Minami Tamaki LLP Senior Counsel Dale Minami appeared on a recent episode of Asian America: The Ken Fong Podcast, a program hosted by retired pastor Dr. Ken Fong. Dale recounted the background and details of some key moments in his life and his efforts as part of the legal team representing Fred Korematsu.
Dale also spoke with Dr. Fong about the precarious moment we’re in with anti-democratic forces “allied with white supremacists, and the [right-wing] Supreme Court, and the lack of protections for civil rights” … threatening “us as minorities as people of color on the streets every day.” “… Maybe I read too much, maybe I watch the news too much, but if I didn’t, I wouldn’t know that this country is on the edge of a disaster.” Listen to the episode here.
On May 21, Dale visited the Minnesota Historical Society, to give a presentation in conjunction with the ongoing traveling exhibition “Right a Wrong,” developed by the National Museum of American History and adapted for travel by the Smithsonian Institution Traveling Exhibition Service.
Dale recounted how a fraud on the United States Supreme Court resulted in upholding of the conviction of Fred Korematsu and the incarceration of Japanese Americans during World War II at a lecture titled “Echoes of History: The Japanese American Imprisonment Resounds Today.”
“No History, No Self: The Fight for Asian-American Studies at Hunter College” is a new documentary released on May 20 that includes an interview with Dale. For the past 15 years, students and faculty at CUNY’s Hunter College have protested for an institutionalized Asian American Studies Program. This documentary serves to remind CUNY of its imperative responsibility to pursue an Asian Studies Program to combat ongoing racialized violence.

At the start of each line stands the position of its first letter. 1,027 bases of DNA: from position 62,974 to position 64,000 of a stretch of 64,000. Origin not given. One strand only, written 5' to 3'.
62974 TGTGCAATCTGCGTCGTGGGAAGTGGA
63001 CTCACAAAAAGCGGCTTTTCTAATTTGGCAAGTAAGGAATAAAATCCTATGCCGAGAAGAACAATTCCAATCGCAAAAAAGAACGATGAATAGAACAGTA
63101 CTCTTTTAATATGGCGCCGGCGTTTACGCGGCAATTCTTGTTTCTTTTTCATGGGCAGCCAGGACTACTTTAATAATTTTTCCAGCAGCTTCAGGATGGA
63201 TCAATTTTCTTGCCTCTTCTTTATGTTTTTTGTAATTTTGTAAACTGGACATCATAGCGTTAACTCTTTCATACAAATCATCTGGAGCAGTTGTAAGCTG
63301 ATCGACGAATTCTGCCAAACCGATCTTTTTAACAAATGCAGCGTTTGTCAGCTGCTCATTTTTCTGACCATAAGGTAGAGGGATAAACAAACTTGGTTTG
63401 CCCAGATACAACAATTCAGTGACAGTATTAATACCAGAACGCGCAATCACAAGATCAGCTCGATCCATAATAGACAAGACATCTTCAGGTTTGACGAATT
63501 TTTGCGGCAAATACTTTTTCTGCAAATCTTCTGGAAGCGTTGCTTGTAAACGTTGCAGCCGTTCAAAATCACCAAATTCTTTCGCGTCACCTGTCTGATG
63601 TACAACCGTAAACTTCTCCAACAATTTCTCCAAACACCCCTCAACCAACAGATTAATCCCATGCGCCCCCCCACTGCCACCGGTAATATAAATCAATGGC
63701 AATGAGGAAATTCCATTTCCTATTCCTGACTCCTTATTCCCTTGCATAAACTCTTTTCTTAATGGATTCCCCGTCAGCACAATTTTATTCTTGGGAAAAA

I think it’s important to “humanize people and show that their history is not that different than other minority groups, people of color,” says Dale in the film. “That would help at least mollify some of the criticisms about Asian Americas being the model minority, which is one of the worst constructs ever promoted to divide us with other minority groups, other people of color.”
In March, Dale was the featured speaker on a program hosted by the Asian American Federal Employees for Nondiscrimination (AAFEN), an advocacy group that seeks fair and equal treatment and inclusive representation of Asian Americans in the federal government. Dale’s talk was “Asian Americans and Loyalty: What Can We Learn from the Japanese American Incarceration Experience?”
AAFEN co-founder Aryani Ong hosted the program, with opening remarks by White House Initiative on Asian Americans, Native Hawaiians, and Pacific Islanders Deputy Director Rebecca Lee.